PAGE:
Study results: ‘Promising, but …’
Last year, California became the first state in the U.S. to recognize cannabis in veterinary medicine, providing legal protection to veterinarians who talk with pet owners about its use.
A bill before the state Legislature this year would go a step further, allowing qualified veterinarians to recommend cannabis for pets.
The expanded latitude is important because discussions with clients about cannabis often lead to pointed questions from clients about what products to use and at what dosages, said Dr. Gary Richter, a veterinarian with a holistic medicine practice in Oakland, and an advocate of the change.
“Where does ‘discuss’ end and ‘recommend’ begin?” Richter asked.
The bill, SB 627, authored by Sen. Cathleen Galgiani, a Democrat, is scheduled for a hearing on Monday before the Senate Business & Professions Committee. But before that comes a potentially make-or-break review on Wednesday by the California Veterinary Medical Board (CVMB).
Richter said opposition from the regulatory board likely would scuttle the bill, while support or a neutral stance would enable it to move forward.
The CVMB is in the midst of developing guidelines for veterinarians to discuss cannabis. The board must complete and post the guidelines by Jan. 1, as directed by the law passed last year.
California has a history of breaking ground on the legal status of marijuana, a drug derived from the cannabis plant. In 1996, California became the first state to permit the use of marijuana as medicine for people. Today, 34 states and the District of Columbia, Guam, Puerto Rico and the Virgin Islands allow marijuana for medical purposes, according to a tally by the National Conference of State Legislatures.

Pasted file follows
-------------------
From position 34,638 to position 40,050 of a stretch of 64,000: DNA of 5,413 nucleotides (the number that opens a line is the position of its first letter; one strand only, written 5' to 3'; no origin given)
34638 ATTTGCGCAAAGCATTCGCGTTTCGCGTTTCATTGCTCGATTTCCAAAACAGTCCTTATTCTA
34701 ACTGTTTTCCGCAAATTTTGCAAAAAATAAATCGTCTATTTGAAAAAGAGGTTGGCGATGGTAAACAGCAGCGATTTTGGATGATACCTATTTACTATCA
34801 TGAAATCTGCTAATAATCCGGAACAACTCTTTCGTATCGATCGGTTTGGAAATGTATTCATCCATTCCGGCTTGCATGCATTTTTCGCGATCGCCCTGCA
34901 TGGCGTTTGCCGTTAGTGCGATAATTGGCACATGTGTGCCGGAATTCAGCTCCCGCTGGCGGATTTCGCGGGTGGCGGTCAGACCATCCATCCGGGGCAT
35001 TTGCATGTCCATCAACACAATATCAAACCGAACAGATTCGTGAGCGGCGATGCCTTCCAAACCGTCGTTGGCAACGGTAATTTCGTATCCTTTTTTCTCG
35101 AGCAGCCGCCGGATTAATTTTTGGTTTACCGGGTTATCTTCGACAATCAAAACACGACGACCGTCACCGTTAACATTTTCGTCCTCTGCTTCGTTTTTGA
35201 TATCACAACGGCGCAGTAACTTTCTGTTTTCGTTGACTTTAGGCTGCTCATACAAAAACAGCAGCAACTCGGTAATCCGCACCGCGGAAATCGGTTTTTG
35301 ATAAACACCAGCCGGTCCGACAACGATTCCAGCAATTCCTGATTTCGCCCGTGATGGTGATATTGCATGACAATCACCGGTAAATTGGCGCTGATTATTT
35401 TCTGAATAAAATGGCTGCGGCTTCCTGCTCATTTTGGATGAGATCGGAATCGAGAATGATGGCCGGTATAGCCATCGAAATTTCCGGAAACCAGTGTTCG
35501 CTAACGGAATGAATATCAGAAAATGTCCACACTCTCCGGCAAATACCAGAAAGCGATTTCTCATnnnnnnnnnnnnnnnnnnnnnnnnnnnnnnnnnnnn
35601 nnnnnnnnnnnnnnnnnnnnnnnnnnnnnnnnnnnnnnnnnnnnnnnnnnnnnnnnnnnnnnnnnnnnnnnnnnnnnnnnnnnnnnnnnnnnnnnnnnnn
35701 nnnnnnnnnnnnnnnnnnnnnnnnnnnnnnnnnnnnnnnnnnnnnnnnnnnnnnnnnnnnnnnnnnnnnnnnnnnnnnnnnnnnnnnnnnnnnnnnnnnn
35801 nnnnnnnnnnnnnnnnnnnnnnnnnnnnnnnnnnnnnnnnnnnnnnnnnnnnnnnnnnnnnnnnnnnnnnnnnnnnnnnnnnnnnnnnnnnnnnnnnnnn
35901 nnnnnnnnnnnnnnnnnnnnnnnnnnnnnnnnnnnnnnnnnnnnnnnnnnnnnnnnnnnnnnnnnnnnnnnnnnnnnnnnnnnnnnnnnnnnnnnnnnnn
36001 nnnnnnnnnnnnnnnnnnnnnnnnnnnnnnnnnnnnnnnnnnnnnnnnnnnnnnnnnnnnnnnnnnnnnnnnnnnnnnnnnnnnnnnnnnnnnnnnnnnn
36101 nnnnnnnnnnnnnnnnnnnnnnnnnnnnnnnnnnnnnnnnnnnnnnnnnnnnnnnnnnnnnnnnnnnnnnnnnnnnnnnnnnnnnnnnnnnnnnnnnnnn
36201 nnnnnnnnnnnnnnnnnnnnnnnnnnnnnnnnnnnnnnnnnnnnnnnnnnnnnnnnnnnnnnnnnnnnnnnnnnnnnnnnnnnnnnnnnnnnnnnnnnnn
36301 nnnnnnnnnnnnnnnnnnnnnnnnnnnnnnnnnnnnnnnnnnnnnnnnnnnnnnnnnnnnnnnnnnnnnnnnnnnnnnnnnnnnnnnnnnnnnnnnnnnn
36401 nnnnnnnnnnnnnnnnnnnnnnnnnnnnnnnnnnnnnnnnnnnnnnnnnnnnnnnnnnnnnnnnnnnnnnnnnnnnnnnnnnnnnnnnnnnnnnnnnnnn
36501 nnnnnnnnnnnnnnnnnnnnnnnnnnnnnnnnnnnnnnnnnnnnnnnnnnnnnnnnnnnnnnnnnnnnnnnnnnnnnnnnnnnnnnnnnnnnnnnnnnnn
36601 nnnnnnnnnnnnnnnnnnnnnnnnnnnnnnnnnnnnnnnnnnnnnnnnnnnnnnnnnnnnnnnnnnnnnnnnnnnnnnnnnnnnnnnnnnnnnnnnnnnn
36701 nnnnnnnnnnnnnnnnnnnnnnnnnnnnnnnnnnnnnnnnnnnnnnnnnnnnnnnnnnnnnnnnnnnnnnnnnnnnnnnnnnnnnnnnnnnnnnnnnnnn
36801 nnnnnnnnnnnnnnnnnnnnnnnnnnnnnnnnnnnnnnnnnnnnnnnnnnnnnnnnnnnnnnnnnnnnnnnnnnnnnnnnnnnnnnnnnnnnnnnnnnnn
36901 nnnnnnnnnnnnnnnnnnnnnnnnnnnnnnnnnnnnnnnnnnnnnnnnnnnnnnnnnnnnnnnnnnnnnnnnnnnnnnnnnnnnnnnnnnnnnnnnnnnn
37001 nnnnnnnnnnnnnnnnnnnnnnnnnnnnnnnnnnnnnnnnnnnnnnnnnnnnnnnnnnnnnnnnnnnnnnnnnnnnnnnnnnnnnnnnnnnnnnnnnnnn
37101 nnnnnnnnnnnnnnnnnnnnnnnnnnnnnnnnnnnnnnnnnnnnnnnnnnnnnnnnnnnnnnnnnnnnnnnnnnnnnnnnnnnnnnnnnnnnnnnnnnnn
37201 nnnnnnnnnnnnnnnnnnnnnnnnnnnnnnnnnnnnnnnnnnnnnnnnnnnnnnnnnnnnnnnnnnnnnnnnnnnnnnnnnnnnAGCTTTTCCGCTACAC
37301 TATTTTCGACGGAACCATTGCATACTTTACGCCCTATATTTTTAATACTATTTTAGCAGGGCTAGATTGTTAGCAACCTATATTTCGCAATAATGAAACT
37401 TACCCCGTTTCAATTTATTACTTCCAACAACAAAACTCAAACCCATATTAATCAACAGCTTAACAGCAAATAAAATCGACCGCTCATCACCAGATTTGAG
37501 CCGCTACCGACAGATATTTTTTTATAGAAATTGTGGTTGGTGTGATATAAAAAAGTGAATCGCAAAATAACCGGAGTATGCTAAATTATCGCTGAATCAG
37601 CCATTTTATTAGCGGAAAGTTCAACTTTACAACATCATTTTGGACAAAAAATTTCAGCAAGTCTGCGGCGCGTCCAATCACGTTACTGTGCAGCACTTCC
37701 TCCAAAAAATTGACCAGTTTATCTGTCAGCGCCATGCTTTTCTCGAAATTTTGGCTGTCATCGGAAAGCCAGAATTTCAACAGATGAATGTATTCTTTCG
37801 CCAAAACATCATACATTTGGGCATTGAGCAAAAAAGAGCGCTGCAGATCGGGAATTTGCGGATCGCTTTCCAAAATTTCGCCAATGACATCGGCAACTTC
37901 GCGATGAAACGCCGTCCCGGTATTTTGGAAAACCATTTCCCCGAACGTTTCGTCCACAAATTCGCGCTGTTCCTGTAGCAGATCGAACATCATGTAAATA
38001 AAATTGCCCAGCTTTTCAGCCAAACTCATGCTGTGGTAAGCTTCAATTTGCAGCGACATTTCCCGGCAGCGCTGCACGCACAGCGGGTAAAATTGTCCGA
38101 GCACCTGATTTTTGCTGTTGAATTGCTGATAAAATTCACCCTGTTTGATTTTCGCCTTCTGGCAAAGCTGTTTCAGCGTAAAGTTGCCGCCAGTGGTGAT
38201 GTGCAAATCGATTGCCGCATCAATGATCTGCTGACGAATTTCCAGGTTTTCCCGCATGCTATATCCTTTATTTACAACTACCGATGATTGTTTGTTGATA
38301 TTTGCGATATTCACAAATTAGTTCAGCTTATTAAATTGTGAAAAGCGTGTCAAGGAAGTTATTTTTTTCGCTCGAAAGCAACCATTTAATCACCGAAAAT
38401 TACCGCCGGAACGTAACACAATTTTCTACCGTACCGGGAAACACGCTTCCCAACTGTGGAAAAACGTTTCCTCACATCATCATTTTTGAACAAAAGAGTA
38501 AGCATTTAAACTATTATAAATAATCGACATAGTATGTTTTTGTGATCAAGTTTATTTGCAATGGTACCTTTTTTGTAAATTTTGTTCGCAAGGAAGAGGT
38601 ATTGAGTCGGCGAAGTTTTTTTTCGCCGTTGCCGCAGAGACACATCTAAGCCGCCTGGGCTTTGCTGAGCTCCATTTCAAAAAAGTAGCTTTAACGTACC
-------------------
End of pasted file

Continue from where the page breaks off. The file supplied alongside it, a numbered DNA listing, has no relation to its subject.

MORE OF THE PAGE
In the past seven years, 10 states â€” California among them â€” have legalized recreational use of marijuana by adults. However, the drug remains prohibited by federal law.
Hemp, which also comes from the cannabis plant, was illegal until the passage of the 2018 Farm Bill. Now industrial hemp is legal nationwide but the legality of products made from hemp is complicated, subject to a tangle of provisions.
Further, the U.S. Food and Drug Administration maintains authority to regulate food and drug products containing cannabis and cannabis-derived compounds, including cannabinoids. To date, the FDA has approved only one drug derived from the cannabis plant â€” Epidiolex, for treatment of certain epileptic conditions â€” and several products containing synthetic cannabinoids. The many cannabis products being sold online, in brick-and-mortar stores and in farmers markets occupy a regulatory gray zone.